Christophe Coenraets, the Macromedia Flex Evangelist, has blogged a cool little entry that not only shows a Flex Blog RSS/RDF Reader, but it also shows the entire code used to build the application.
This is the most revealing information I've seen to do date on how Flex operates and the types of applications you can build with it.
NOTE:Be sure to check out his follow up post—in which he posts the external CSS and XML files he used.
Well, Thanksgiving was a busy extended weekend. Being in a serious relationship tends to make the Holidays a little more packed with activities—because we get to celebrate with two families instead of one.
Jenn & I spent Thanksgiving morning at the Riverside Hospital. My cousin, JP, and his wife Betsy had their first child, a baby girl, Paisley Reese Sayers, at around 2:45am Thanskgiving morning. I got to take a number of pictures and videos that morning and burnt them to CD to give to JP's family at Thankgiving dinner.
After we left the hospital, I burnt the CDs and we left for Springfield for Thanksgiving dinner at my Uncle Jack and Aunt Nancy's house (JP's parent's house.) Dinner was great as always. I ended up taking about a 30 minute nap right after dinner. My Aunt has a cat, so I always end up having to take a Benedryl (sp?) and that always makes me drousy.
Well, George R.R. Martin is still writing "A Feast For Crows", but at least he's finally given us a little peek at what's to come. He's decided to publish a chapter about Dany titled "Daenerys." For those of you who enjoy Fantasy and haven't read it, I recommend reading his "A Song of Ice and Fire" series. "A Feast For Crows" is the fourth book in the series. I normally hate reading incomplete series (because I'm impatient,) but I'm grateful for Robi and Mark for turning me on to this series. Of course, I'm frustrated with them for making me read something that I'm no so anxiously waiting the follow up books for.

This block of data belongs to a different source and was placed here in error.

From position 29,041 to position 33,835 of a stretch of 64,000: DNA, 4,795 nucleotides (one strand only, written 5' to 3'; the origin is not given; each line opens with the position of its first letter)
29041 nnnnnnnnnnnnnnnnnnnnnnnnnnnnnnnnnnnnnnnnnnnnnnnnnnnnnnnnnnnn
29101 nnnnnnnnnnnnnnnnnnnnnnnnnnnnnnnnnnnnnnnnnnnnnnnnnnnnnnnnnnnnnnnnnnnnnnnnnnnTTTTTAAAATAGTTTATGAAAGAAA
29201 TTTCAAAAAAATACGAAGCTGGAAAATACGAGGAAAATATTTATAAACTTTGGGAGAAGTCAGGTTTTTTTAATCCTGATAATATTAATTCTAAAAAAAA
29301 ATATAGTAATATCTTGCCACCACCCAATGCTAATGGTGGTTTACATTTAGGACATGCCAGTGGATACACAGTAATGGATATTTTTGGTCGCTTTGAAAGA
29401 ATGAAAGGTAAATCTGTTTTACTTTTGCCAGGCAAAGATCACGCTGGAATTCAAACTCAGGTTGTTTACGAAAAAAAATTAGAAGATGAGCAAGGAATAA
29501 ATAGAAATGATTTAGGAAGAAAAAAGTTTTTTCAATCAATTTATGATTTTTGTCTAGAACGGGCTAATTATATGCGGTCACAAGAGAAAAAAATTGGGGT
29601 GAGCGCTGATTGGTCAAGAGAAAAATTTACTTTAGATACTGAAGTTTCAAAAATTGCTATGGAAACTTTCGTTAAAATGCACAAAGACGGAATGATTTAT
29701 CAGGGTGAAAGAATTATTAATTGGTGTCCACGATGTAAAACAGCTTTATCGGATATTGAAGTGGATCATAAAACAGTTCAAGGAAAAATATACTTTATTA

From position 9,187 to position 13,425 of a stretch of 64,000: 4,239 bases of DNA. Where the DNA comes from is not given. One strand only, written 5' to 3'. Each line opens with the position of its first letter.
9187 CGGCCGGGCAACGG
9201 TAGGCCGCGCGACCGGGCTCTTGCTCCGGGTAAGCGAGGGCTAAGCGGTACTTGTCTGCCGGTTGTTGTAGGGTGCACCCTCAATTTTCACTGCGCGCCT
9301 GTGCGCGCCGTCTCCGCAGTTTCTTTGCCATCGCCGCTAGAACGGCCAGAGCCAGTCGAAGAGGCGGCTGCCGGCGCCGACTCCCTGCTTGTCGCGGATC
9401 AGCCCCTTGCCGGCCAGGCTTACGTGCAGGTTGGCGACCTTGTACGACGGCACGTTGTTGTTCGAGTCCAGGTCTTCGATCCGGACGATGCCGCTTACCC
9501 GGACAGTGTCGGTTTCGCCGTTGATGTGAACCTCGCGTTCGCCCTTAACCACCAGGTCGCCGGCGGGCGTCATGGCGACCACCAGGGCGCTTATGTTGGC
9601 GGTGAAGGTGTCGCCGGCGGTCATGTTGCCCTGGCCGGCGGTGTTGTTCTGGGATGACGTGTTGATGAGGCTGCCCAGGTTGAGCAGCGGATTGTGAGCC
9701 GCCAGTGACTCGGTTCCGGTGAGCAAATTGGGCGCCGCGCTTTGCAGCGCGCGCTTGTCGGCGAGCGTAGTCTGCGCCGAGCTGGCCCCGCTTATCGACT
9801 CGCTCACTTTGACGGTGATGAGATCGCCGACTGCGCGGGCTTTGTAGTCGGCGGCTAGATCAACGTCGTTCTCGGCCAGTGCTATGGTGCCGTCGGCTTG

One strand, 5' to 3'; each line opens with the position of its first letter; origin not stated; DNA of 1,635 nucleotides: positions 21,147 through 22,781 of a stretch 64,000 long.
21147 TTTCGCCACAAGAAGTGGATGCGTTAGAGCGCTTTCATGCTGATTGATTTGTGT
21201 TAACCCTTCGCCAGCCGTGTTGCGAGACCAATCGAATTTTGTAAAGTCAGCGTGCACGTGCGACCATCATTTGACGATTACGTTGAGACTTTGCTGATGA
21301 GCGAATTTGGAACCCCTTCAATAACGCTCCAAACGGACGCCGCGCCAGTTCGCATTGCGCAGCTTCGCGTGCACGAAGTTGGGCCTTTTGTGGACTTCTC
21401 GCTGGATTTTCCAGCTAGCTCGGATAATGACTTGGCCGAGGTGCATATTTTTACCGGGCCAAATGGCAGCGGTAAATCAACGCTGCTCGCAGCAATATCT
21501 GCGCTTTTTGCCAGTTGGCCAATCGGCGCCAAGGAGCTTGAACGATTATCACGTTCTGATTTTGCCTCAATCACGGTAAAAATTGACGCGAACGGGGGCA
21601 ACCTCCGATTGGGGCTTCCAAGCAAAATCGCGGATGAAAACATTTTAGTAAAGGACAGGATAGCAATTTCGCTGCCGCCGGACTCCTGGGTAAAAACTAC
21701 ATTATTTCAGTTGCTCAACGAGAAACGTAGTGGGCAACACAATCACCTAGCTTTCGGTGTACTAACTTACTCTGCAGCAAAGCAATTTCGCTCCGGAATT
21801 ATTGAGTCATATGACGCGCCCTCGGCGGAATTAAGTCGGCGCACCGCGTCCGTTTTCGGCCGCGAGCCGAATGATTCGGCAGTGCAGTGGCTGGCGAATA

Anyway, I can't say enough good things about the way that Martin writes. He has a very unique style and all of his characters are very real. This series definitely doesn't follow the "good guy always triumphs" philosophy. More often than not, doing the nobel/heroic act in these books makes you wind up dead. He definitely brings in a sense of realism that is often lacking from this genre.
One of the most unique aspects of his writing—and the part I enjoy the most—is the fact that each chapter is written from the account of one person. When he's writing in the narrative, he's writing from that person perspective—which may not always be reality of the situation. You'll often find much of you read was not necessarily the whole truth of a situation, but simply the truth as it appears to that character. I've been so conditioned in to believing that everything an author writes is true to the story, that I found this very interesting and always kept me guessing at what was going to happen next. I know this isn't unique to writing, but I've never read a series where you figure out the truth from reading different accounts of a situation from different peoples point of view.